Effect of Temperature on Oil Quality Obtained through Pyrolysis of Sugarcane Bagasse
Embargoed until: 2019-05-24
Kaparaju, Laxmi Narasimha Prasad
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In the last few centuries the world-wide energy demand rose to a stage were traditional power-supply networks struggle to satisfy the necessary supply of energy. Consequently, humanity is still largely dependent on every energy source possible and primarily environmentally unfriendly sources such as coal, fossil-oils, nuclear etc. Governments world-wide finally realised that those recourses are limited and began to subsides renewable energy solutions such as solar and wind energy, but by neglecting the fact that those sources have problems to supply energy 24/7 to the customers. Pyrolysis from bio feedstock is one of the technologies which can not only produce oil and gas for generators as well as fertiliser, but also conquer another problem arising from modern society, garbage reduction. Pyrolysis does exist for many years now, but the technology has not often been employed due to high initial investments, maintenance, and other factors. Furthermore, most of the conducted pyrolysis laboratory experiments also focused on expensive setups, catalysts etc., which create potentially good results, but consequently the pyrolysis process continued of being unaffordable for private consumers and especially for smaller businesses, such as farmers. Several research projects focussed on the yield output, rather than the quality of the oil which could be used for power generation. As a result, the usage of the oil was not suitable for generators or even for storing, due to impurities as well as due to forming of aromatics which occur very often in the aim of maximising the yield output and causes wax deposits, which can cause severe damage in machines operated with fuel produced from this oil. In this research pyrolysis experiments were conducted with the focus on increasing the oil quality by changing the temperature parameters, with a setup which is as simple as possible in order to make the setup mainstream capable, but also with the possibility of upscaling in mind. Although there are numerous feedstocks to choose from, sugarcane bagasse was chosen to be the feedstock of this research. This feedstock appears to be ideal, as the consumption and therefore the sugarcane bagasse waste rose significantly in the last century. At first the simplistic test rig was designed to determine the most suitable heating ramps and finally to investigate maximum temperatures from 300⁰C up to 650⁰C, based on the literature review conducted. This returned an overall picture at what temperature the best possible oil output for this feedstock and simplistic set-up can be. After analysis of the different oil outputs, the temperature range was more refined and the ramp, which proved to be the best, was fixed. The final analysis is conducted in a narrowed temperature band of 450⁰C to 550⁰C and showed very promising results at 550⁰C not only in regard of a 11% increase of the higher heating value, which would mean that if a person consumes an average of 800kwh per year and everybody on this planet would use pyrolysis as a primary energy source, 38 million tonnes less of feedstock would be needed per year world-wide. Furthermore, storage capabilities of oil produced by 550⁰C showed an immense storage capability improvement, due to a very low amount of aromatics in comparison to temperatures above and below 550⁰C. Furthermore, the analysis was repeated four months after the experiments to observe any build-up of wax deposits from possible aromatics. The results were found to be exactly the same in regard to the HHV as well as the FTIR spectra of oil. Overall the research project proved that pyrolysis can be affordable, but also can produce good quality oil at the same time. Consequently, pyrolysis can play a vital role in the run for sustainable energy resources in the future.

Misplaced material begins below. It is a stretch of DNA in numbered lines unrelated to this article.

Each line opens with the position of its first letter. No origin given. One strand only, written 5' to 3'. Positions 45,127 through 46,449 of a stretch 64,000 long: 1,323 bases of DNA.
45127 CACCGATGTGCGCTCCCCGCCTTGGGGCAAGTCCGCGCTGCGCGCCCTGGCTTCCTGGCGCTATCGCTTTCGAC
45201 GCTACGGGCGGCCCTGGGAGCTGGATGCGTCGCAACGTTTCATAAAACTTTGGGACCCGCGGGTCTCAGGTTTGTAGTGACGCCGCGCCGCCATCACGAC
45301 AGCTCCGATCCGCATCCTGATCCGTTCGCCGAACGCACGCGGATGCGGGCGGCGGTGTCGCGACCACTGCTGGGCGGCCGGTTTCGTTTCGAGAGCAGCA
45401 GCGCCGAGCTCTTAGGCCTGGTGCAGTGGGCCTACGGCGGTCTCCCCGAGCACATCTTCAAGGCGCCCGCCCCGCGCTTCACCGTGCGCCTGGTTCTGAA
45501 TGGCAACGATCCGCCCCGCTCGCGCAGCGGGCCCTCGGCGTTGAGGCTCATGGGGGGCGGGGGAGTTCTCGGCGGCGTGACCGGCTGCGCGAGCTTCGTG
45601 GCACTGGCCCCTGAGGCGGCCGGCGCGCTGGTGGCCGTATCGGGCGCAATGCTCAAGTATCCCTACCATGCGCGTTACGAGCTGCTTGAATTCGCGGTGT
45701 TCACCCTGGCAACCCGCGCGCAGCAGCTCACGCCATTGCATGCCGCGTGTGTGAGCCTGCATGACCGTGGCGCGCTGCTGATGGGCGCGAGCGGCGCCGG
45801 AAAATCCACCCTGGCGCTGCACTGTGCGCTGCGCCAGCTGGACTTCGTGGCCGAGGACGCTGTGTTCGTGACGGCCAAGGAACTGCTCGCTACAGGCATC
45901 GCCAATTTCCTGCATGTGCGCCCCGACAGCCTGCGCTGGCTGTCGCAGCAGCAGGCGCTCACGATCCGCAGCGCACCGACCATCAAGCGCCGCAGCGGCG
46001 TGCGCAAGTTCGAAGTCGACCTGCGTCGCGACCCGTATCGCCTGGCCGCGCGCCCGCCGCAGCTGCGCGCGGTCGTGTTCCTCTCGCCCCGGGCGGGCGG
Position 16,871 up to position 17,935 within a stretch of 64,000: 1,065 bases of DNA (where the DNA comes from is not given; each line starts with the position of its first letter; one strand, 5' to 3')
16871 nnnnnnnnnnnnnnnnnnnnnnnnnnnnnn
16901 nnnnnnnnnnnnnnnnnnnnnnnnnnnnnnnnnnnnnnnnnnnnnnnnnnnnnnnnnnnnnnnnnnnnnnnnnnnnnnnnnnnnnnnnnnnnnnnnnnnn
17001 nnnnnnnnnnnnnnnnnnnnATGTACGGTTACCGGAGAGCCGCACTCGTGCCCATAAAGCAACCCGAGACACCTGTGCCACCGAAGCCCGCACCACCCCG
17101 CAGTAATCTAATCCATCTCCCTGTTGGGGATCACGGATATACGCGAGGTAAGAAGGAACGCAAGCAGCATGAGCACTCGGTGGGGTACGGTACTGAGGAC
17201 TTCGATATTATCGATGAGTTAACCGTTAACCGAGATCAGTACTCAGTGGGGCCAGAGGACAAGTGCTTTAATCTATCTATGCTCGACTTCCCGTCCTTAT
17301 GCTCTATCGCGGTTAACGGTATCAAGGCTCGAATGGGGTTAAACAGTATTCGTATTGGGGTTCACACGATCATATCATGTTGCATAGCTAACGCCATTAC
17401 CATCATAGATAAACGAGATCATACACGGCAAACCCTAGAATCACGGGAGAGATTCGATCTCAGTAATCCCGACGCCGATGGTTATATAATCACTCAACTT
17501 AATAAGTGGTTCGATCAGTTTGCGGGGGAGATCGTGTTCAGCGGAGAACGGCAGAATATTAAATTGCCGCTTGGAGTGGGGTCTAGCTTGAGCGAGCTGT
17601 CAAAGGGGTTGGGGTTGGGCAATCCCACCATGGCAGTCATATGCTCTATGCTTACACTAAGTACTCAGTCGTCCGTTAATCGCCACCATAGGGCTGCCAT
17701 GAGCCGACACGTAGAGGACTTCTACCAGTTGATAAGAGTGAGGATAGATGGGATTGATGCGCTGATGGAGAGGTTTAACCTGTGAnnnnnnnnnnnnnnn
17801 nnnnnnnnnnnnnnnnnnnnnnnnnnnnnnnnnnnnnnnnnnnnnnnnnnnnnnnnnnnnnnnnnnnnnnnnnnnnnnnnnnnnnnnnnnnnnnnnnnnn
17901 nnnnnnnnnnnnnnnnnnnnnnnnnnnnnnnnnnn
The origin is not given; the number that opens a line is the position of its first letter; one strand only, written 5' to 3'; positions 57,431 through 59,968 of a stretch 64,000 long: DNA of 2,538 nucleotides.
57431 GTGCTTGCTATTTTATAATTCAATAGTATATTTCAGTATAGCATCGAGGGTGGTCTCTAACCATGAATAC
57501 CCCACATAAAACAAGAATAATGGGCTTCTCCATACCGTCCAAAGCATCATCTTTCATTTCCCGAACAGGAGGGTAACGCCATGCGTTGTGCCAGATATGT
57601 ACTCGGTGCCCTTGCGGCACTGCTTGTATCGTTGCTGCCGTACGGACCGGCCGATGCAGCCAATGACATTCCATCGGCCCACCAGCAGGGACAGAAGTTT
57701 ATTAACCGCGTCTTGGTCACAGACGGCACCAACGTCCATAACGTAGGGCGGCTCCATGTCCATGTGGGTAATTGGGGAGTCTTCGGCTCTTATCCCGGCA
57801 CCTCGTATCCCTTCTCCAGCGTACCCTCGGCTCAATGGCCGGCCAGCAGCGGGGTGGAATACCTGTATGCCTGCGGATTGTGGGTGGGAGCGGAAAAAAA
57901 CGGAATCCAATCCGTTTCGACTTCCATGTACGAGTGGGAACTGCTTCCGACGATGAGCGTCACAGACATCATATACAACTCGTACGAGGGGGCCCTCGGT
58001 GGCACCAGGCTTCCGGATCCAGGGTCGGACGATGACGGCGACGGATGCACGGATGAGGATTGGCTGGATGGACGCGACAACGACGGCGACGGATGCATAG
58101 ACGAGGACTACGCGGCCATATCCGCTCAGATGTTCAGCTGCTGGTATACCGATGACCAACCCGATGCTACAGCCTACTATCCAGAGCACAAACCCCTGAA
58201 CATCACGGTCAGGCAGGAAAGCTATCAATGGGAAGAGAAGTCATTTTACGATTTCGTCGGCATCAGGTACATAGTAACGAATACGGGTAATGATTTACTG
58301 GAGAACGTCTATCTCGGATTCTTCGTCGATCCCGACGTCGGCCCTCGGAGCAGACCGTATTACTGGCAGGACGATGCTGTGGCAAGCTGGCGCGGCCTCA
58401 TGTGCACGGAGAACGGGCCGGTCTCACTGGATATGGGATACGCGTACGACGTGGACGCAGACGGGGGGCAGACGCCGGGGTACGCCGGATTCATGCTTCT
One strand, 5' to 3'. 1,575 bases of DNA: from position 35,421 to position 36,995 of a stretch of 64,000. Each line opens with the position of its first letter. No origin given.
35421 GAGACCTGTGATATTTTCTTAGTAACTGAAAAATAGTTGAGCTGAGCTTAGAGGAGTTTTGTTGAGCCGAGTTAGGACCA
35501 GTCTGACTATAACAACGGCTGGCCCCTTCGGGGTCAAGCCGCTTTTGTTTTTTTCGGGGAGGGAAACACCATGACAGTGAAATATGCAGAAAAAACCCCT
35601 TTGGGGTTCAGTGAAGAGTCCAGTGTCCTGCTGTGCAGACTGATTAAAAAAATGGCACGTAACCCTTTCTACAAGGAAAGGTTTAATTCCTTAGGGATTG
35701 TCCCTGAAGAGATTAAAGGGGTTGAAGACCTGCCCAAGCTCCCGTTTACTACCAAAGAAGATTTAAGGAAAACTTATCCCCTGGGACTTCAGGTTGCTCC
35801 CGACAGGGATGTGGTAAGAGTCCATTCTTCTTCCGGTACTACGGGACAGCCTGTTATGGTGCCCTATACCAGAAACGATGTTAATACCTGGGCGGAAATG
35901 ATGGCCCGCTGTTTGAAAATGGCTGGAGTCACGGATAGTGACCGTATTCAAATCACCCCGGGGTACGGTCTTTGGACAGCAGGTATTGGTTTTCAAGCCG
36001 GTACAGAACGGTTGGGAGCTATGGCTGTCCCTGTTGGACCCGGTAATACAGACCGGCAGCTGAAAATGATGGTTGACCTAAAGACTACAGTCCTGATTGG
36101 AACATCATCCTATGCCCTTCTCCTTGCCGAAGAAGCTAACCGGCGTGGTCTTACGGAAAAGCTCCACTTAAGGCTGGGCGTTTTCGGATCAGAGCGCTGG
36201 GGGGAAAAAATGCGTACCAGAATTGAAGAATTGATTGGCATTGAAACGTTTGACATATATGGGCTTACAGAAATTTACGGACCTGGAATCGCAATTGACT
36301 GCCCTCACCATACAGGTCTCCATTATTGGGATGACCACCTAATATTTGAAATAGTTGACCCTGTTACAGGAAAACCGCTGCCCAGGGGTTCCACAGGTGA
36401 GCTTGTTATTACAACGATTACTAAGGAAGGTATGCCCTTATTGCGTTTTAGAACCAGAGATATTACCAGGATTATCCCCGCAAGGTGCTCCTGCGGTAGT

Master of Philosophy (MPhil)
School of Eng & Built Env
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